if he wanted schools on the Wallowa reservation, he said " No ! "
When asked his reason, he replied that "it would bring churches."
" Don't you want churches?" was the next inquiry. "No, no," he
answered, " it will teach us to quarrel about God, as the Catholics
and Protestants do. We fight each other, but we don't want to
learn to fight about God." When asked to sell his reservation, he
sharply replied : u Do you believe that we came out of the bosom
of the Earth? I know you do. Then the earth is our mother.
Would you sell your mother ? I never will sell my mother."

Their mode of burial by raising the dead upon platforms, above
the reach of wild beasts, until the dust returns to mother earth, is
full of strange fancies. Their dread of being hanged is due to
their fear that as the spirit leaves the body while the feet are above
the earth, it will be doomed to the loss of all capacity for walking
and running hereafter, the most horrible of fates for the red man
whose hope and joy are in physical bliss alone.

One more phase of the red man's life is pertinent to this inquiry.
"What shall we do with and for him?" It seems to me that here
is just the place to speak a word for him, because the work of sci
ence is to bless man ; and we do not push inquiry so far back into
the silent past and into the cold forms of the once igneous trap
and granite, and reconstruct old life from impress and fragment,
that we ignore the living present. It is better to preserve a race
with which our fathers did compete for this fair continent, than to
e'xplain how the red man came here, and what was his pedigree
direct from Adam, or some anterior protoplasm. We call him a
savage, but he can be a friend. The Narragansetts and Dela-
wares were true to the white man. The Pawnees, Winnebagoes
and Crows have been true to the white man. Spotted Tail, with
his ten thousand companions, is true, and he has not failed to
meet pledges made in 1866. Red Cloud and his eleven thousand



6 THE DACOTAH TRIBES J

followers are true, in spite of repeated change of his reservation,
and untold deprivations which the tide of western growth has
brought. I say, plainly, that the red man when he enters into a
fair contract, understandingly, is as faithful to obligation as the
average white man, and that from 1865 until the present time,
there has not been a border campaign which did not have its im
pulse in the aggressions of the white man. When Dull Knife, the
Cheyenne chief, broke out of Camp Robinson, and his braves and
squaws fought until nearly all were killed, it was because they
would rather die than be sent to the Indian Territory, where they
had neither friends nor country. And yet this man, in 1866, re
fused to take the war path with Red Cloud, and suffered much to
prove that he was the white man's friend.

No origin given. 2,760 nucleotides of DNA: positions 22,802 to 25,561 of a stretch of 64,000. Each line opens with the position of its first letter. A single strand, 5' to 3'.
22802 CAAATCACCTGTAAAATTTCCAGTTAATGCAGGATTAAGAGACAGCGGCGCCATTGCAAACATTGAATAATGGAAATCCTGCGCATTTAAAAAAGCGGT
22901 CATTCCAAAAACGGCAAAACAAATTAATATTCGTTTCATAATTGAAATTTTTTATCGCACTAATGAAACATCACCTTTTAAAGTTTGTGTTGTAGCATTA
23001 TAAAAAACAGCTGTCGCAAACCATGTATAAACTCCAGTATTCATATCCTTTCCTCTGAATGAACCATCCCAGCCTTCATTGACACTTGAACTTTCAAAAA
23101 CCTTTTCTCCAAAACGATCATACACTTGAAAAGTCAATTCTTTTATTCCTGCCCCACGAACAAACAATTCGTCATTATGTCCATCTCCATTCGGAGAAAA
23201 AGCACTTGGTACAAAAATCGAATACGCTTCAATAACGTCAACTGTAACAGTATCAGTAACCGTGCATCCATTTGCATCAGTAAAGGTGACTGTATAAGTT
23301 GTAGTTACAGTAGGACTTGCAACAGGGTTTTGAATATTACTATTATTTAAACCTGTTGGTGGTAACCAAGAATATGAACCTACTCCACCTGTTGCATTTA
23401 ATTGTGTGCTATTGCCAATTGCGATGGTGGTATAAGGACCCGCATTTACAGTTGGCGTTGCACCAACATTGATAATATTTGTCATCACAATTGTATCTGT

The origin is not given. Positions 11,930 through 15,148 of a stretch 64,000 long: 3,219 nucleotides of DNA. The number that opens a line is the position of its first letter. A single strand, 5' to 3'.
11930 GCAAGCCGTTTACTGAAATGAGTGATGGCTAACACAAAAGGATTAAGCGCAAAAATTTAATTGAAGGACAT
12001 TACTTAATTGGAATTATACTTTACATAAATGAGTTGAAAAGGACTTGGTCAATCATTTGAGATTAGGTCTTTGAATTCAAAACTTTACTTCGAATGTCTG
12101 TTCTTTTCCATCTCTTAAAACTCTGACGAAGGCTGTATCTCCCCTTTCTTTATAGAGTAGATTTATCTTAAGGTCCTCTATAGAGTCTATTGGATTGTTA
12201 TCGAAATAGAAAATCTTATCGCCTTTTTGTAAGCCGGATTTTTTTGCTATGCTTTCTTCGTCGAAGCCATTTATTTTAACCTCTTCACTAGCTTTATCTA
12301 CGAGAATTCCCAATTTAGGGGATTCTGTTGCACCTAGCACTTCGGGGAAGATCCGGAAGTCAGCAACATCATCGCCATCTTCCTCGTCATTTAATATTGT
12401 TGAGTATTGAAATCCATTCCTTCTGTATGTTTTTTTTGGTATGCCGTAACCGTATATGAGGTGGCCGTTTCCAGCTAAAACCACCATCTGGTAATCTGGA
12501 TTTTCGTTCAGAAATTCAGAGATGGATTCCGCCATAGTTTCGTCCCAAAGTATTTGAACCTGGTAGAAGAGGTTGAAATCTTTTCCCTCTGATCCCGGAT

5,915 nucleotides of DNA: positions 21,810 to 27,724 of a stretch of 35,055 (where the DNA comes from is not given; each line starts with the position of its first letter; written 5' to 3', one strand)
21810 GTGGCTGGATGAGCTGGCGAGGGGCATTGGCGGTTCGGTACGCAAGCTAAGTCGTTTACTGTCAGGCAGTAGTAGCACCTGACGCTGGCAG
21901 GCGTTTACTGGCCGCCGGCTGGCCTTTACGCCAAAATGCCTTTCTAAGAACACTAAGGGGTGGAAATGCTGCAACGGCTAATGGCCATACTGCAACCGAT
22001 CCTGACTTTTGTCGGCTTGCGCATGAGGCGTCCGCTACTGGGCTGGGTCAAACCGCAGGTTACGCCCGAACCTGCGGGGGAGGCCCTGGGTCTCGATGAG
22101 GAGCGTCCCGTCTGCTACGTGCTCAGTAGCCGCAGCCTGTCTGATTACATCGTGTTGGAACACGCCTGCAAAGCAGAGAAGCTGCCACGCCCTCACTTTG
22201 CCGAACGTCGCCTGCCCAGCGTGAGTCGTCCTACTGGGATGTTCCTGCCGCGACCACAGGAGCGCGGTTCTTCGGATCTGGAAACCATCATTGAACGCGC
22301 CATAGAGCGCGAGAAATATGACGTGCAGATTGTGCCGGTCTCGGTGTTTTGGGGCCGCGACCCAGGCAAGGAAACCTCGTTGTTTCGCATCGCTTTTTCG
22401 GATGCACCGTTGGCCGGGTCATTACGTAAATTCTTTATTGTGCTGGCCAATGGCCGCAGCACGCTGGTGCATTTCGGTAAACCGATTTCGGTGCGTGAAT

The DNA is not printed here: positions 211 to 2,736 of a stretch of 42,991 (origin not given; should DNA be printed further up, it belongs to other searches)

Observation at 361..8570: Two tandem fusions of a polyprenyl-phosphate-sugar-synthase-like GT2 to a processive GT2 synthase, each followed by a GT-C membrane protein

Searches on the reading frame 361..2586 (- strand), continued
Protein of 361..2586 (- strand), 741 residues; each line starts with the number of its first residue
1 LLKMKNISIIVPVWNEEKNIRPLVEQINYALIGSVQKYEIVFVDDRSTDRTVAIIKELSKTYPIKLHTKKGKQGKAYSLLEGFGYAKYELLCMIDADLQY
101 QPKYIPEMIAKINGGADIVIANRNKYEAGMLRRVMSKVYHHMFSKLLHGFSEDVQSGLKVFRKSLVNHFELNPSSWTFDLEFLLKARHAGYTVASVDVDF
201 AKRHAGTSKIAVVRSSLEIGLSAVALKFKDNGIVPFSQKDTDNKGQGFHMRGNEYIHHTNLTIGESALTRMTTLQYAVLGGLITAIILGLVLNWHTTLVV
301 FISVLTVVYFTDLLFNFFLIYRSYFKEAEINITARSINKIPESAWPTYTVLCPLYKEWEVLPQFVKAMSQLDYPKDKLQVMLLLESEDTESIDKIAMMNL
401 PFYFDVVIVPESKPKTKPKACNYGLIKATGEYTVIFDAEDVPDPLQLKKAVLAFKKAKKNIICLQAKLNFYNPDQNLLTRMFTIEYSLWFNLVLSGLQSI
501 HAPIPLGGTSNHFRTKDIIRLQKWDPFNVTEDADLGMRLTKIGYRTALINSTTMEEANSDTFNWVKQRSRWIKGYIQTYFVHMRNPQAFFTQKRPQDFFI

The occupation of the Powder river country, and the valleys of
the Big Horn and Yellowstone, during that year, in the face of
Harney's treaty of 1865, opened up that series of disasters which
has sacrificed so many white men, and exacted so much of ven
geance upon the red man himself. It was time that he was dealt
with as other men are dealt with. Legislation and adjudication
have changed the old theory of our Supreme Court, which held
that the Indians were internal nations, dependent indeed, but ca
pable of contracting by treaty. We must treat them as men,
under law, and punish the red and white men alike and protect
them alike. Then there will be found in America an asylum even
for those whose fathers were here when our fathers sought an asy-
lum, and we shall crown our work of the emancipation of the Afri
can, by the preservation of the Indian.

I was asked j r esterday to explain why the Indians used arrows
so freely upon the bodies of their victims. It is a part of their
superstition. While they will not often use, again, an arrow shot
at an enemy, if it miss him, because the Great Spirit did not wish
it to hit, they count to their credit every act of courage. Thus,
when in single combat, the red man would fail to get a scalp,
unless aided, the friend who has helped him shoots arrows into
the body and keeps the record, to show that while he did not get
the scalp he was the cause of its being secured. This very chief,
Dull Knife, when in 1866, he refused to join Red Cloud, at the first
outbreak of war, was slashed across the shoulders with bows, in
contempt, with the cry of "Coo !" (coward) and these "Coos" are
recorded by knots tied in their ponies' manes, as the next thing to



BY HENRY B. CARRINGTON. 7

victory. So the arrows used upon a body under a state of facts
such as given are so many "Coos" to the credit of a warrior. The
hundreds of arrows found in the bodies after the Fetterman massa
cre, showed that the whole force of the red man was employed to
silence the brave men who fought with desperation against an over
whelming body. It is enough for us to know that white men first
stole their lands, and then sold them arms, and did by every low
passion werk out the scheme by which we should treat the Indian
as a brute to be exterminated, rather than as a man to be saved.
In the horrors of that calamity when loved companions fell so sud
denly after safely passing the ordeal of four years of war, and it
seemed as if there was no salvation for the rest of the small force
in Dacotah, and when our wives and our children were in peril, so
that no one knew what the next hour would bring of toil or trial, I
could not but feel that, if I had been a red man-, I would have
fought as bitterly, if not as cruelly, for my rights and my home, as
the red man fought.

Be it our part to strengthen the hands of those who would save
the red man, so that the eternal disgrace of his extinction shall
not attach to America while Christianity is its strength and its
glory.



[SALEM PRESS, July, 181.]





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Online LibraryHenry Beebee CarringtonThe Dacotah tribes : their beliefs : and our duty to them outlined → online text (page 1 of 1)